High Italian Renaissance

The Andrians, Tiziano Vecellio,1518. Oil on canvas.



There are lots of people having carnival in the picture. This picture is telling a myth story yet having lifelike figure motions. And we can tell the detailed painted plants derived from naturalism.


Foreground is contrasty. The trees and ground are dark and the skins are bright. The nude seductive goddess pops out. Titian used the contrast to show his love for classical human body.  In the background, things become ambiguous, which makes us feel the atmosphere.


Human bodies are light yellow and orange, and the environment is mainly green and blue. The blue sky especially adds exciting flavor for the circumistance. The girl in the middle is wearing red which is eye-catching. Artist do that on purpose — to drag our eyes back from the nude goddess to the center.


There are much more texture than the early Italian paintings. There are metal, glasses, light fabric, soft skin, rough bark… and so on.




Italian Clergy Self-portrait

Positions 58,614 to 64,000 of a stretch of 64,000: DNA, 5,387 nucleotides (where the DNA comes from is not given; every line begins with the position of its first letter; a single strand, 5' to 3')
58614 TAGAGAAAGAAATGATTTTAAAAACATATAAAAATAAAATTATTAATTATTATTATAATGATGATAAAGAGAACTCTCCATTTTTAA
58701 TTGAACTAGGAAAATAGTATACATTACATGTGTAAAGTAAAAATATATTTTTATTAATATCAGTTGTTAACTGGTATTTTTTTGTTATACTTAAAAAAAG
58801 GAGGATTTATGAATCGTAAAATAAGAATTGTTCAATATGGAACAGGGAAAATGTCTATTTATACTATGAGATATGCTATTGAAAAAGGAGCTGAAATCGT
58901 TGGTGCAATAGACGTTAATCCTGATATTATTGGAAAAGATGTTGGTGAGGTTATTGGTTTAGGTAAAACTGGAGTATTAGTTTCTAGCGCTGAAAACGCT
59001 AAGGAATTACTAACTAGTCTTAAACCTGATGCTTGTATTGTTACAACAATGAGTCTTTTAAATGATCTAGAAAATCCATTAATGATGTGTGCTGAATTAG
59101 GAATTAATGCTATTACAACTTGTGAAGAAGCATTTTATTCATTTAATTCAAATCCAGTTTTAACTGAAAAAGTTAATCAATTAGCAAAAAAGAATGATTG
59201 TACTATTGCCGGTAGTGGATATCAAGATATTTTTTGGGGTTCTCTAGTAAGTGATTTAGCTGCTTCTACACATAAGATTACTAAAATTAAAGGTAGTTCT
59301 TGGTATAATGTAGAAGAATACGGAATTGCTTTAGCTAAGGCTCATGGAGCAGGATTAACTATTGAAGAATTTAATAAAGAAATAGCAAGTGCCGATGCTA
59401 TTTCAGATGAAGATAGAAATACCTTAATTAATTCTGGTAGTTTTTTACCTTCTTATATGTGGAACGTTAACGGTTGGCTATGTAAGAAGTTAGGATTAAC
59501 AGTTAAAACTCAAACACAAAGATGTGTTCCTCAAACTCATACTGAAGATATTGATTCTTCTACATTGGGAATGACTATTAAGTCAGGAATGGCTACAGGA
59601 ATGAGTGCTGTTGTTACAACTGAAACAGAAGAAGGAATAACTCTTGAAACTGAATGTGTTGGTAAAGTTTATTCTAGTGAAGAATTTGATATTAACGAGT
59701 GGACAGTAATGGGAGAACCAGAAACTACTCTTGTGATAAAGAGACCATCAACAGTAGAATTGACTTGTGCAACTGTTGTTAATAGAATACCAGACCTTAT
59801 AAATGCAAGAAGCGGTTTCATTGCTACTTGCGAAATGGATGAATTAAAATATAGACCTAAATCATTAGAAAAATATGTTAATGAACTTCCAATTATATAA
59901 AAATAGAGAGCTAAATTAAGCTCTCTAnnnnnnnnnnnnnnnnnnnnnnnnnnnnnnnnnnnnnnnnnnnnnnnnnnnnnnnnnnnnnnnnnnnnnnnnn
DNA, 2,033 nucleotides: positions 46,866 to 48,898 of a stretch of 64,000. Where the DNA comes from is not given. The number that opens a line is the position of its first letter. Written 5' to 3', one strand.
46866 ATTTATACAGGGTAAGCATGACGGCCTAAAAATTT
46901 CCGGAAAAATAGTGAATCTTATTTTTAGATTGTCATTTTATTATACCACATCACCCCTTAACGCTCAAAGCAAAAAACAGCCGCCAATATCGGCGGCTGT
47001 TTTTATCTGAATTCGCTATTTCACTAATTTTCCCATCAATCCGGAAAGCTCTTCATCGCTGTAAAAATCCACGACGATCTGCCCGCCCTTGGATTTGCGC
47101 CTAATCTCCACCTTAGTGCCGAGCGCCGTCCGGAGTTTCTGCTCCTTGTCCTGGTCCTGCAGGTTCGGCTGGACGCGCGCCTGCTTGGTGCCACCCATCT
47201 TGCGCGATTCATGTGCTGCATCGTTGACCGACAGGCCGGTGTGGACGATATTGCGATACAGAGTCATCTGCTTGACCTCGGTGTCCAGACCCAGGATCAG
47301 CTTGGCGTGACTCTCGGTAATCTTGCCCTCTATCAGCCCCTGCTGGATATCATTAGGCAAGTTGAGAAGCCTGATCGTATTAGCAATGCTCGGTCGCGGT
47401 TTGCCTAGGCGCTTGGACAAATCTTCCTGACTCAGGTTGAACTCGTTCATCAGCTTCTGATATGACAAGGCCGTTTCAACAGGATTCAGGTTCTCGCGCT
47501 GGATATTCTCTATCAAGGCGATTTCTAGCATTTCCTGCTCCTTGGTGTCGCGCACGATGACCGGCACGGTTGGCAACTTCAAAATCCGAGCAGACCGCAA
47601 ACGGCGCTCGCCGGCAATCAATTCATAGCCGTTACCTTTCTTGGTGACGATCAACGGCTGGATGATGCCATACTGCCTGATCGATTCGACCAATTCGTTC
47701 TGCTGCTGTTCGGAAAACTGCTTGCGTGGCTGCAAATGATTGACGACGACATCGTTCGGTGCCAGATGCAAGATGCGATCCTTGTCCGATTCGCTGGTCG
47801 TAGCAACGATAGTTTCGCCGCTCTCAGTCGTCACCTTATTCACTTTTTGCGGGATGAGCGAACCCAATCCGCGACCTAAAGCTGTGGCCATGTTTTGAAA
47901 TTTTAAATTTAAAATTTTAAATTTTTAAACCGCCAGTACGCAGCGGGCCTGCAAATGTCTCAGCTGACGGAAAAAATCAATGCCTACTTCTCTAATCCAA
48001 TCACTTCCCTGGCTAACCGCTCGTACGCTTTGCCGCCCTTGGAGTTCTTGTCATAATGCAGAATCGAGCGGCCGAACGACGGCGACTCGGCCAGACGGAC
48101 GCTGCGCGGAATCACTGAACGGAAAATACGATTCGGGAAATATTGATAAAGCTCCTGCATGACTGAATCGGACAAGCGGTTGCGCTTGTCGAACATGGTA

Italian portrait

The drawing style is from Da Vinci’s sketch.


Virgin and Child with the Infant John the Baptist and St. Anne. Da Vinci.

The clothing is from Pieta.


Pieta, Michelangelo, 1498

The scenery outside the window is from Mona Lisa.


Mona Lisa, by Leonardo da Vinci, c.1504



Northern Renaissance

Northern artists value the truth. They paid attention to each object and each detail in their paintings. Some times certain objects have certain meanings, for example, candles are the symbol of fleeting time, and lilies are the symbol of purity. And Northerners are naturalistic, the grasses and trees they painted can be found in real world. Most of their paintings are oil paintings or temperas. Oils paintings are fantastic: they carry pigments with vivid colors; they are modifiable during months; they can be kept for centuries.

The Last Supper, central panel altarpiece of the holy sacrament St Peter Church, Belgium. By Dieric Bouts, in 1464.